Puyo Puyo (1991)

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For information on the series, see Puyo Puyo.

Puyo Puyo
MSX2 cover art.
PublishersCompile (MSX2), Tokuma Shoten (FDS/FC)
PlatformsMSX2, Famicom Disk System, Family Computer
Players1-2 players
Release dateMSX2
Japan October 25, 1991

Famicom Disk System

Japan October 25, 1991

Family Computer

Japan July 23, 1993

Puyo Puyo (ぷよぷよ, Puyo Puyo) is a tile-matching video game created by Compile. It was first released for the MSX2 and Famicom Disk System on October 25, 1991. The Famicom Disk System version was published by Tokuma Shoten as Famimaga Disk Vol. 5: Puyo Puyo (ファミマガディスク Vol.5 ぷよぷよ Famimaga Disuku Boryūmu Faibu: Puyo Puyo). The Puyos, Carbuncle, and Arle Nadja from Madou Monogatari 1-2-3 make appearances in the game. This version of Puyo Puyo was followed up by a heavily retooled arcade version in 1992 that focuses more on competitive play.

The Famicom Disk System version was the second-to-final game for the peripheral. The final game was also bundled with Family Computer Magazine.


Single Player

The game contains two single player modes - Endless and Mission. In Endless, the player matches Puyos until their screen fills, with a giant Puyo or Carbuncle appearing periodically to assist the player. In Mission, the player is given several preset boards, each with a certain goal (such as creating a 3-chain or clearing 8 Puyos simultaneously) that the player must meet to win.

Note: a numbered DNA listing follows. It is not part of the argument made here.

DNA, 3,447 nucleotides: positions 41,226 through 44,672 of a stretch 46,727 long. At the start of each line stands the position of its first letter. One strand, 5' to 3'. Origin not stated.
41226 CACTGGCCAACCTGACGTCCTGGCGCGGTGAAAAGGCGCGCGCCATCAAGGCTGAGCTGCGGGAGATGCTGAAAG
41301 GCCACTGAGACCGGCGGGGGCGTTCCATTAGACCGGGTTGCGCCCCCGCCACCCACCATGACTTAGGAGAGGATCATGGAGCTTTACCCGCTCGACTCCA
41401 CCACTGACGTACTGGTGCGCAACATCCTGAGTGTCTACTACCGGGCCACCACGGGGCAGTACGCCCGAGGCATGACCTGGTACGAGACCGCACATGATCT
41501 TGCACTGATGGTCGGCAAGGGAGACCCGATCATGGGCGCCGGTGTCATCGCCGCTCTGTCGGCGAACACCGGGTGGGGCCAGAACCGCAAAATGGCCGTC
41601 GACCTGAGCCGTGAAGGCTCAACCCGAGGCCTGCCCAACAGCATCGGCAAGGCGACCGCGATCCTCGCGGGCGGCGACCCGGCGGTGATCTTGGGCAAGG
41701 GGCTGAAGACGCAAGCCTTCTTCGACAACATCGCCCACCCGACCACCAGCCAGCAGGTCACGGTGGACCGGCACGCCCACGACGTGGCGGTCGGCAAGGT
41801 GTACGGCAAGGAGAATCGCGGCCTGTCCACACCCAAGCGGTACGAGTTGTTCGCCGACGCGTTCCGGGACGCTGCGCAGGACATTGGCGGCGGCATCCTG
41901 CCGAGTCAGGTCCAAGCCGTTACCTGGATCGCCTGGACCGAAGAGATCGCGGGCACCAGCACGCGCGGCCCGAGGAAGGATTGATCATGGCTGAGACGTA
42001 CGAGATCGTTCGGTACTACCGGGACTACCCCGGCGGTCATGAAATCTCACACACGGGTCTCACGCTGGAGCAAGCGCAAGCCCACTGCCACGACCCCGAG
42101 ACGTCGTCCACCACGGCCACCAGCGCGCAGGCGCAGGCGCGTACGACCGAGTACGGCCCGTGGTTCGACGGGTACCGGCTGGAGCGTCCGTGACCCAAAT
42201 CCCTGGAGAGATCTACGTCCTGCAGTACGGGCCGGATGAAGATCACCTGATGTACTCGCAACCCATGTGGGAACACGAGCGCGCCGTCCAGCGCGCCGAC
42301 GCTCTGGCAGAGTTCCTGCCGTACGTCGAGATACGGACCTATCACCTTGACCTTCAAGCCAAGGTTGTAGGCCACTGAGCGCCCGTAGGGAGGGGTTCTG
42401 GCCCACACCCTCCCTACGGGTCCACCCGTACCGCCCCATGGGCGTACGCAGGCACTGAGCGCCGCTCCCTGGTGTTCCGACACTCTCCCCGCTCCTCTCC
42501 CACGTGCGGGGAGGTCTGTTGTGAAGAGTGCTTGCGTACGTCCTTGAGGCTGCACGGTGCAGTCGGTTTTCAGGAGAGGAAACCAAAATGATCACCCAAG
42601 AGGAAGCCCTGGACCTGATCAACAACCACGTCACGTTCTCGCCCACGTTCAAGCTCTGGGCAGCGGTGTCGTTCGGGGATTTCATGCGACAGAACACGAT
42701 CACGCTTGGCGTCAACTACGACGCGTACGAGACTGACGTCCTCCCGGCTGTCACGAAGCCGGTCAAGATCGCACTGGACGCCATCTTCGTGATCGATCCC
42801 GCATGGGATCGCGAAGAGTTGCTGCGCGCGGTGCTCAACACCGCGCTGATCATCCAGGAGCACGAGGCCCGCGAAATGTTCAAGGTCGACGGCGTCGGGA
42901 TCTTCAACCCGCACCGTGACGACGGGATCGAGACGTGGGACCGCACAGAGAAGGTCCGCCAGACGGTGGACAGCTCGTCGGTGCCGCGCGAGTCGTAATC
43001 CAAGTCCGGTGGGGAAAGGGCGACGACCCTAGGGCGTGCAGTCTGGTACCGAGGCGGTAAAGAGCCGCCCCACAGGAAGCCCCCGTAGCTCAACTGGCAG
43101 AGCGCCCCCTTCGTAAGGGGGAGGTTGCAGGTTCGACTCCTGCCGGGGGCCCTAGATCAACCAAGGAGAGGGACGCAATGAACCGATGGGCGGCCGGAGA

In this mode, two players play against each other. The players try to fill up their opponents' field by out-chaining them. Due to the lack of later Puyo Puyo games' offset rule, the most optimal method of play is to make a five or six chain and wait out the opponent.


In a 2015 interview with TV Tokyo, Niitani was asked if Puyo Puyo was a Dr. Mario ripoff. He replied that Tetris and Dr. Mario were part of Puyo Puyo's inspiration, but the base concept came from Kazunari Yonemitsu - his game concept involved a type of domino that would disappear once four similarly-colored tiles were connected. Realizing the concept might seem like a Dr. Mario ripoff, Niitani added Madou Monogatari characters and had Tokuma Shoten publish the game on the Famicom Disk System so Nintendo wouldn't accuse Compile of ripping them off.[1]

Game Credits

All Versions
  • Producer (ぷろでゅーさー): Masamitsu Niitani (MOO NIITANI)
MSX2 only
  • Manager (あーしろこーしろ): Kazunari Yonemitsu (Douan Inukai (犬飼 同暗))[2]
  • Programmer (からくりし): Mitsugi Tanaka (Micchi (みっちぃー))
  • Sound (さうんど): Toshiaki Sakoda (Mr. Sakoda (Mr. 迫田)), Akiyoshi Nagao (Nagao (長尾)), Masaaki Harada (Harada (原田)), Masanobu Tsukamoto (MATS)
  • Graphics (おえかき): Ichi (壱), Akemi Sakai (Kemi (けみ)), Hyoju Mu (氷樹むう)
  • Cooperation (きょーりょく): Ai Ai (あぃあぃ), Kerochan (けろちゃん), Takayuki Hirono (Jemini (じぇみに)), Tokifuru Morita (Tokifuru (ときふる)), Gontakun (権太くん), All our Madou Monogatari Staff (魔導物語のキャラたち)
Famicom Disk System & Famicom
  • Programmer: Mitsugi Tanaka (Mitsugi)
  • Graphics: Sonchoh Sawa
  • Music: Akiyoshi Nagao (A Nagao), Masaaki Harada (M Harada), Masanobu Tsukamoto (Mats)
Famicom Disk System only
  • Game Design: Kazunari Yonemitsu (Douan Inukai)[2]
  • Thanks: Ai Ai, Takayuki Watanabe (Kerol), Takayuki Hirono (Jemini)
Famicom only
  • Director: Masanobu Tsukamoto
  • ROM Programmer: Takayuki Hirono (Jemini)
  • Logo: Koji Teramoto (Janus)



  1. "Niitani Masamitsu Retrospective" - Retrieved January 7th, 2024
  2. 2.0 2.1 Yonemitsu mentions this in the comment section of an article he wrote: "「GAMEDESIGN DOUAN INUKAI」が米光です。"("GAMEDESIGN DOUAN INUKAI" refers to Yonemitsu.")